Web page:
University of Utah LogoMath 2270 - Linear Algebra - Spring 2016


Complete a semester project by May 2. Suggestions appear below. You may use Maple or another computer program of your choice. The final project is expected to be in PDF format. Source code is expected in the format used to do the computation. For example, Maple code would be supplied in MW and MPL formats. Email is the preferred method for delivering the PDF and source code formats. A paper copy is expected two days before a project is presented in class. Presentations of the more interesting projects will be given in class during the last two lecture periods. Work in groups of size one or larger, each group with a group leader, approved by the lecturer early in the semester. You may invent your own project or some variation of one of the suggestions, but please schedule an office visit before making a final decision.


Use the 2008 Summary Use Annual I-O Table found at\_annual.htm to construct a consumption matrix as in Section 2.6. Was this economy productive?
Related: Section 2.6
Use Matrix Data (csv)
Total Industry Output Vector (csv)
Sample Code (maple worksheet)
Note that the Use Matrix is not the same as the consumption matrix in Strang's book. To get the consumption matrix you must rescale column j of the Use Matrix by dividing by entry j of the Total Industry Output Vector.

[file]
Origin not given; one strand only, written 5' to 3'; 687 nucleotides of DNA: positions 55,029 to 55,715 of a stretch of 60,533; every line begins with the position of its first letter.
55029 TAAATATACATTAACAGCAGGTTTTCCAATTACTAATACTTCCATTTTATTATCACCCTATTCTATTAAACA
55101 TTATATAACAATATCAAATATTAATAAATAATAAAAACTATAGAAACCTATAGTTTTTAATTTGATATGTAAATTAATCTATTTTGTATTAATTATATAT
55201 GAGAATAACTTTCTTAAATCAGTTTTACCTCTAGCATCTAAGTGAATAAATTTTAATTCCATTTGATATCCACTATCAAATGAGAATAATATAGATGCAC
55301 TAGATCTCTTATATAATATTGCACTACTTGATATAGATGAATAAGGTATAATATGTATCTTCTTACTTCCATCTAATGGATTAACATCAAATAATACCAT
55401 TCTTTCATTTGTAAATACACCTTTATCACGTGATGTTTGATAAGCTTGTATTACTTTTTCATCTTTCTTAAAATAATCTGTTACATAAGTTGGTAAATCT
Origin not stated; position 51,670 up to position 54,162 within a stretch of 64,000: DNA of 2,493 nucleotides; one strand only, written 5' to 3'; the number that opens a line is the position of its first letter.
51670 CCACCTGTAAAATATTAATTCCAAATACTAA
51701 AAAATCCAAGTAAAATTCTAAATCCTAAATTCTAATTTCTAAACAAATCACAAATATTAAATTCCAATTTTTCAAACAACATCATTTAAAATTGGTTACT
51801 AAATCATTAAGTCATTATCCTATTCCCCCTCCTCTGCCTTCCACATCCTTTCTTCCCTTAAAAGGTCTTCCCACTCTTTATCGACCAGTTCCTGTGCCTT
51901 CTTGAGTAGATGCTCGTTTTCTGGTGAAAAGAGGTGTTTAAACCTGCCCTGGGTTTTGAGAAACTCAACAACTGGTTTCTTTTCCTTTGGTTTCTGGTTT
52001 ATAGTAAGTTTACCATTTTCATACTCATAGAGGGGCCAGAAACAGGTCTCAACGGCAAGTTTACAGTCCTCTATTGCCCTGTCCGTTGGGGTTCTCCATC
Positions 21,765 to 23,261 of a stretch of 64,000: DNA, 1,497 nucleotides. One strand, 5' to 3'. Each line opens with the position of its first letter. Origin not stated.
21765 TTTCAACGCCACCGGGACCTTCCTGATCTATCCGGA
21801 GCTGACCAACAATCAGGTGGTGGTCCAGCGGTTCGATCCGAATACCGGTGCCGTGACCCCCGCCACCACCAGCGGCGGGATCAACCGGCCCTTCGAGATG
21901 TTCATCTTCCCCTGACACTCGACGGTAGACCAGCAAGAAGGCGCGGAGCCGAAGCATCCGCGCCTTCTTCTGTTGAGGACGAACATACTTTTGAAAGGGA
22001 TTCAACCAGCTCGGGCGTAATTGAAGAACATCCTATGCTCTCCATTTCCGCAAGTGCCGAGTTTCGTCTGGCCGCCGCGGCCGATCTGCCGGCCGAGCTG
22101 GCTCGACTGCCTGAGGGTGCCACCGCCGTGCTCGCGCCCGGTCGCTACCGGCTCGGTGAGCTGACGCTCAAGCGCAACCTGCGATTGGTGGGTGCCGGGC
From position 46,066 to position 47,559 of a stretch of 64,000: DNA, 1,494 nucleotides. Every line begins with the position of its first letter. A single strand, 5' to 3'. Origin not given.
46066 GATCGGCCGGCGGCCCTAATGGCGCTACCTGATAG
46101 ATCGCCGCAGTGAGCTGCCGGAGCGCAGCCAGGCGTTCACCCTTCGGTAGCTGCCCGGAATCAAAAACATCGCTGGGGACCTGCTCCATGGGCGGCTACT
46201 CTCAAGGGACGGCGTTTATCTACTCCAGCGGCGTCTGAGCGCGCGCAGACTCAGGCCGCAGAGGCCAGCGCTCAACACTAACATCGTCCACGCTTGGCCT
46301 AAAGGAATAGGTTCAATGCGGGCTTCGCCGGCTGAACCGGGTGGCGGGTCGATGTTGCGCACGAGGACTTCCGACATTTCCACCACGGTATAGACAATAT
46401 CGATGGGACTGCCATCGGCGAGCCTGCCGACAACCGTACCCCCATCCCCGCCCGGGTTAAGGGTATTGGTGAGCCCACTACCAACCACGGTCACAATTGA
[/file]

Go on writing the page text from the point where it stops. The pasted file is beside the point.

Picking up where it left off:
Compare the waveforms of several musical instruments playing the same note. Compare their energy spectra. Comment on how the energy spectrum looks in relation to the sound the instrument makes.
Related: Section 4.8, Section 4.9
Compare the waveforms of several musical instruments playing the same note. Compare their energy spectra.
Sample Code (maple .mw)

Statistics and Probability

Reconsider the height-weight data from Lab 3. Assume that each person underestimates their weight randomly by 2-4 percent. Use the weighted least squares method of Sections 6.5, 6.6 to find a more accurate model function for the height-weight data. Plot the data, new model, and old model together on the same set of axes. Pick a height (it was 5 feet 10 inches in Lab 3) and compute the expected weight of a person of that height using the two different models.

Image Compression

Take a bitmap image (a digital photo) and compress it using two different methods, using the largest singular values of the SVD and using the largest values of the Discrete Cosine Transform. Experiment with how many values you must retain to have acceptable image quality. Calculate the compression ratio of your image. Show pictures of some basis vectors of the DCT encoding.
Related: Chapter 7
Sample Code (maple .mw)

Discrete Dynamical Systems

Compute orbits for some examples of discrete linear planar dynamical systems. Plot orbits for systems where the eigenvalues are real with absolute values less than one, equal to one, and greater than one. Plot orbits for systems whose eigenvalues are complex with modulus less than one, equal to one, and greater than one.

Consider the non-linear discrete planar dynamical system that takes a point (x_i,y_i) in the plane and moves it to the point (x_{i+1},y_{i+1}) where:
x_{i+1}=1+ y_i - a (x_i)^2
y_{i+1}=b x_i
Do a few plots for a=1.4 and b=.3 and discuss the results.
What happens for different values of a and b?


Create interesting fractals. See Professor Korevaar's fractal project page here